Market Insider

Euro weakens after Macron calls snap French election

The euro fell on Monday as the French President Emmanuel Macron called a shock election after being trounced in the European Union vote by the far-right, while the dollar was steady ahead of the Federal Reserve meeting later in the week.

Nicolas Economou | Nurphoto | Getty Images

The euro fell on Monday, hit by political uncertainty after gains by the far right in voting for the European Parliament on Sunday prompted a bruised French President Emmanuel Macron to call a snap national election.

The uncertainty in France adds one more element to what will be a busy week for markets with crucial U.S. inflation data due on Wednesday, the same day as a Federal Reserve policy meeting wraps up, followed by a Bank of Japan meeting to round off the week.

The euro dropped 0.4% against the dollar to $1.076, its lowest since May 9.

“The election results over the weekend from the EU largely showed a pick up in support for the right wing parties, generally what was expected, but the surprise element is that Macron has reacted by calling a snap election, so that makes the market more nervous,” said Lee Hardman, senior currency analyst at MUFG.

“That’s reinforced the sell off in the euro that we saw at the end of last week, and the other factor on top of that is the U.S. payrolls report was very strong, which increases the risk of a hawkish Fed policy signal when they meet on Wednesday.”

The Federal Reserve will conclude its two-day policy meeting on Wednesday. Data on Friday showed non-farm payrolls increased by 272,000 jobs in May, well above expectations in a Reuters poll for 185,000.

Markets are now pricing in 36 basis points (bps) of Fed rate cuts this year compared to nearly 50 bps – i.e. two 25 bp cuts – before the jobs data.

U.S. consumer inflation data will be another factor in the Fed’s decision making. While no policy shift is expected at the meeting, the Fed will issue the latest batch of ‘dot plots’ — policymakers’ projections of the path of interest rates.

At the last such release in March, the median projection was for three 25-bp rate cuts this year. Investors will be watching to see by how much that is revised down.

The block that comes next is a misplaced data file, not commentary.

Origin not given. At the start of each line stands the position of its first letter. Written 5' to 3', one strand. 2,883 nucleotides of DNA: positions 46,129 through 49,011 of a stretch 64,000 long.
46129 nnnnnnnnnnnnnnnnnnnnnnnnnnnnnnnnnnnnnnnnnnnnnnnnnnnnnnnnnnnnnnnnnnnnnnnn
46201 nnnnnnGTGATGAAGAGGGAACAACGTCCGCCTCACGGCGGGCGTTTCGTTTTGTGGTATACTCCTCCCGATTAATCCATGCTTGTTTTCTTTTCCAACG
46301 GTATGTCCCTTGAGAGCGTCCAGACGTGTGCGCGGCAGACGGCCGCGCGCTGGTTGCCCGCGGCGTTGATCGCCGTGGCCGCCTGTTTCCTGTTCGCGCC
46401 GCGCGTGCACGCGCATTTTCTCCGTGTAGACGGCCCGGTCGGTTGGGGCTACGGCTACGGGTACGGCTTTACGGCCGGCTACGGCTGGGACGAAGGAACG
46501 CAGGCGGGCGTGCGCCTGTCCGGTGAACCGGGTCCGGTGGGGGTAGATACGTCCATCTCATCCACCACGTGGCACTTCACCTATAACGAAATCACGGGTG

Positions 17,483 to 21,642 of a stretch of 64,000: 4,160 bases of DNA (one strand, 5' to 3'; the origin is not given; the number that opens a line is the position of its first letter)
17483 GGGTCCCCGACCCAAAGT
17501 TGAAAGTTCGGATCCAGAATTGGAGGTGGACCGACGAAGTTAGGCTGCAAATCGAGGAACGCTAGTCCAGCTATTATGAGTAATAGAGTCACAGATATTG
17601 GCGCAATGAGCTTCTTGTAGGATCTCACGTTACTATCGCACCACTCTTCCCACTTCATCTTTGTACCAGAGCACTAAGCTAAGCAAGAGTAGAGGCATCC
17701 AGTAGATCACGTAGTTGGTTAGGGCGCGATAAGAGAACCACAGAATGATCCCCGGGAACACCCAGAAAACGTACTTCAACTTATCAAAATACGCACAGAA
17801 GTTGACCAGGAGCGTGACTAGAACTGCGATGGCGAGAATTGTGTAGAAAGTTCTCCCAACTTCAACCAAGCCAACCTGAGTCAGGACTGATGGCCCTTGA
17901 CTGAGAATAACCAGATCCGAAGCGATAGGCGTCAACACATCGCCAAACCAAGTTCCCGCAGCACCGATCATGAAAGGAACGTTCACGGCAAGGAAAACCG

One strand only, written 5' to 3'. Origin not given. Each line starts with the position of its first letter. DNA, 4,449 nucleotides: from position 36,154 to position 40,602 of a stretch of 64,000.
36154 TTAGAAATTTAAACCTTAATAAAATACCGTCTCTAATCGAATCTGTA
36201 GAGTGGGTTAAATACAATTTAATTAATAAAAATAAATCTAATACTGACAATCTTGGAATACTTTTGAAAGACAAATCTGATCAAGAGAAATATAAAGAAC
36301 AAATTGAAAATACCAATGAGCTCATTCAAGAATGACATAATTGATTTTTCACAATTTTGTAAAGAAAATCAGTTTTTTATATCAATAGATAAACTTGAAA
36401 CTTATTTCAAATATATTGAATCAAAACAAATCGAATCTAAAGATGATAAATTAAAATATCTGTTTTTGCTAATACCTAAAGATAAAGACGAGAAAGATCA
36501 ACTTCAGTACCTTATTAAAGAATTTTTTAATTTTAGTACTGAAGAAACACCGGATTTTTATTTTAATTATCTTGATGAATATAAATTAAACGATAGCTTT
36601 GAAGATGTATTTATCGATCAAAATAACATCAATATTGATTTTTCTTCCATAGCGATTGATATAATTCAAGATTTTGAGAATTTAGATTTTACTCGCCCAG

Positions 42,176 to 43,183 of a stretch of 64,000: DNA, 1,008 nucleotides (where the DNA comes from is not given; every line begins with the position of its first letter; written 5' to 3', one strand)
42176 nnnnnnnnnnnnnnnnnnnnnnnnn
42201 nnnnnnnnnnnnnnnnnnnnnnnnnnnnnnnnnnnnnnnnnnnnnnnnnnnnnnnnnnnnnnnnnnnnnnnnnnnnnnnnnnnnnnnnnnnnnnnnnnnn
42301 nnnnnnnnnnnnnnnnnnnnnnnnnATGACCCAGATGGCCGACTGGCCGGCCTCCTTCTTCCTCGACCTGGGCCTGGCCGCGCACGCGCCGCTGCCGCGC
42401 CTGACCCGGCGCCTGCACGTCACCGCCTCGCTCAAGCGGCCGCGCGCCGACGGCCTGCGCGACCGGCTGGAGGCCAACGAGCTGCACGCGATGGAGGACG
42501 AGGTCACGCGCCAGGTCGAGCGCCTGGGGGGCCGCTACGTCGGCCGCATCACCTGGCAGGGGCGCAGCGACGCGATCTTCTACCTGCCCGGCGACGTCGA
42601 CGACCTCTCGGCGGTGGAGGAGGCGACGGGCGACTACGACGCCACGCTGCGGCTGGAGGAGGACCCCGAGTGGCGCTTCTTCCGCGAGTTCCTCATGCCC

The paring back of expectations for rate cuts has been supporting the dollar for much of 2024, with the Japanese yen particularly suffering.

The dollar was last up 0.2% on the Japanese currency at 157 yen, having jumped 0.7% on Friday after the payrolls release. With sterling flat at $1.273, the dollar index — which tracks the greenback against six main peers — was up 0.3% at 105.14 and trading at a one-month high.

Japan will also be in focus this week, as the Bank of Japan is due to hold its two-day monetary policy meeting on Thursday and Friday, with the central bank widely expected to keep short-term interest rates in a 0-0.1% range.

Reuters reported last week that BOJ policymakers are brainstorming ways to slow its bond buying and may offer fresh guidance.

Speculation is building in the market that the BOJ may tweak its bond buying arrangements and, if the central bank fails to meet these bets, the yen could come under further pressure.

“Without any hawkish surprise, JPY may be sold initially following the policy announcement, similar to what we have seen after the past meetings,” analysts at Nomura said in a note.

“Moreover, in the case of dovish surprises, for example, if the BOJ avoids decreasing its [Japanese government bond] purchases or decreases its JGB purchases only very slightly, there is a risk that USD/JPY could overshoot to possible intervention territory again, like we saw in April.”

Japanese officials spent around 9.8 trillion yen ($62.4 billion) on currency intervention to support the currency in April and May.

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